Justin Fiset


This project, called WLA, grew organically out of regular outings photographing near my home in West Los Angeles and eventually the greater Los Angeles area.  I discovered that I was most interested in images that had been made in alleys or similar spaces.

As I focused on these places I came to understand that they occupy a unique gap between public and private, deliberate and accidental; that their use or meaning changes in relation to who moves through them; that while they are places in a physical sense they are conceptually non-places, without names, left off of maps, etc.

This in-between status, or liminal state, is a concept widely found in myth and ritual, referring to moments, rites and places that are simultaneously loaded with potential and neutral. The threshold could either be a moment of transformation or one of stasis, as in purgatory, and gives such spaces a neutrality upon which I find their visual qualities are amplified.

WLA is an investigation of the fleeting, lyrical capacity of latent spaces, a catalog of the unanticipated interactions and harmonies that materialize in these spaces and the human urge to find meaning within them.

— Justin Fiset, Los Angeles, California, USA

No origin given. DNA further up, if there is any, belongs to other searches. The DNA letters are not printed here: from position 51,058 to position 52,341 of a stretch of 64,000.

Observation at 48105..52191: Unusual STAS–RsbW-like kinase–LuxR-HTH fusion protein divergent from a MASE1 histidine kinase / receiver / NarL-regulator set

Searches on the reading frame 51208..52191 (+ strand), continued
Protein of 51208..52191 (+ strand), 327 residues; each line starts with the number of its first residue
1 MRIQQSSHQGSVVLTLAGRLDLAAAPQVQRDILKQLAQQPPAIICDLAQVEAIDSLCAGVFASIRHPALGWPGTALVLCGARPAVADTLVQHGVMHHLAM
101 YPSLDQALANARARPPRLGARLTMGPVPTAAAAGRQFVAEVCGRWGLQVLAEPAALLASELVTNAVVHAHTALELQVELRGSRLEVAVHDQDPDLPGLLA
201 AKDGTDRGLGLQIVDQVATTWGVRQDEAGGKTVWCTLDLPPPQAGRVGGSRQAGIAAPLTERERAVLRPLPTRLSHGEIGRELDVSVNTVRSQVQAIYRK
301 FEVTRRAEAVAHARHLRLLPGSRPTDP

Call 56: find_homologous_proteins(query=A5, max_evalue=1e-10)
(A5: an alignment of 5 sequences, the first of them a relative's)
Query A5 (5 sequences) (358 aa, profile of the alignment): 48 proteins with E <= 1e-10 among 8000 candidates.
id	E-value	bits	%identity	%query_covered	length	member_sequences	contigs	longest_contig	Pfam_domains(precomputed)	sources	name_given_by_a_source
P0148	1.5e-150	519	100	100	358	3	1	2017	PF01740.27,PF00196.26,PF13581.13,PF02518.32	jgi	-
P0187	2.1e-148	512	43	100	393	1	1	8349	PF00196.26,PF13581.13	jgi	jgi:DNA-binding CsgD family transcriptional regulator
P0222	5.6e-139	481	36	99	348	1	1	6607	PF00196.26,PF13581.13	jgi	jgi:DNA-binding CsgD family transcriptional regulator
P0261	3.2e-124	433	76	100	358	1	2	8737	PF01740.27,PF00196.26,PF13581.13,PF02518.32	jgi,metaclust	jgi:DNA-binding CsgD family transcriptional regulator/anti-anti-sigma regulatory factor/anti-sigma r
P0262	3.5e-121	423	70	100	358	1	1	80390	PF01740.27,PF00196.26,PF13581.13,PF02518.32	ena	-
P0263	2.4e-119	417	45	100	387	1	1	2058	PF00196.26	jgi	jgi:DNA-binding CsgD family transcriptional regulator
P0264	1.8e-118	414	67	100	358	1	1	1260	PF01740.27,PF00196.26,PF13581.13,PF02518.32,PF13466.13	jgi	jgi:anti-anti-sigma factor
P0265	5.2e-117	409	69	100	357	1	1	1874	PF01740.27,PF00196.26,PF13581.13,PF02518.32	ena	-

Justin James Reed


The Real Unknown is a term that Lewis and Clark noted in their journals as they left the last settlement bordering the then-unexplored western territories of the United States. Embodying this concept and expanding upon its use as a metaphor for unanticipated discovery, this project delves into the contemporary American landscape, focusing on real estate sites.

While making work in and around suburban spaces I began taking note of signs at the edges of undeveloped property, declaring future use and value. Conjured by developers and real estate agents, these placards typically offer detailed descriptions used to sell the property. This view of natural space presented in stark, commoditized terms stood in contrast to my personal feelings about nature and land use. As someone who enjoys overgrown lots and untouched landscapes the thought of these parcels being developed, in an all-too-familiar fashion, immediately fueled my desire to begin photographing them before they were gone. I am using the descriptions as titles for each piece, finding that they function as a blatant and powerful counterweight to the inherent visual quality of these spaces. They are a potent example of an altered perception of the American landscape, one that has gone from uncharted wilderness to a parceled, divided and mapped terrain, in only a few generations.

Turning back to the land itself, The Real Unknown explores relationships between the insatiable urge to constantly alter our landscape and the often-indescribable allure of the natural world. For some, these spaces represent pure commodity, another opportunity to profit from the unceasing development of America. However, spending time in these places has given me a different perspective. I see an untouched world with sublime and contemplative qualities — one that holds mystery, still offers the potential for discovery, and challenges our understanding of exactly what it is and should become.

— Justin James Reed, Virginia, USA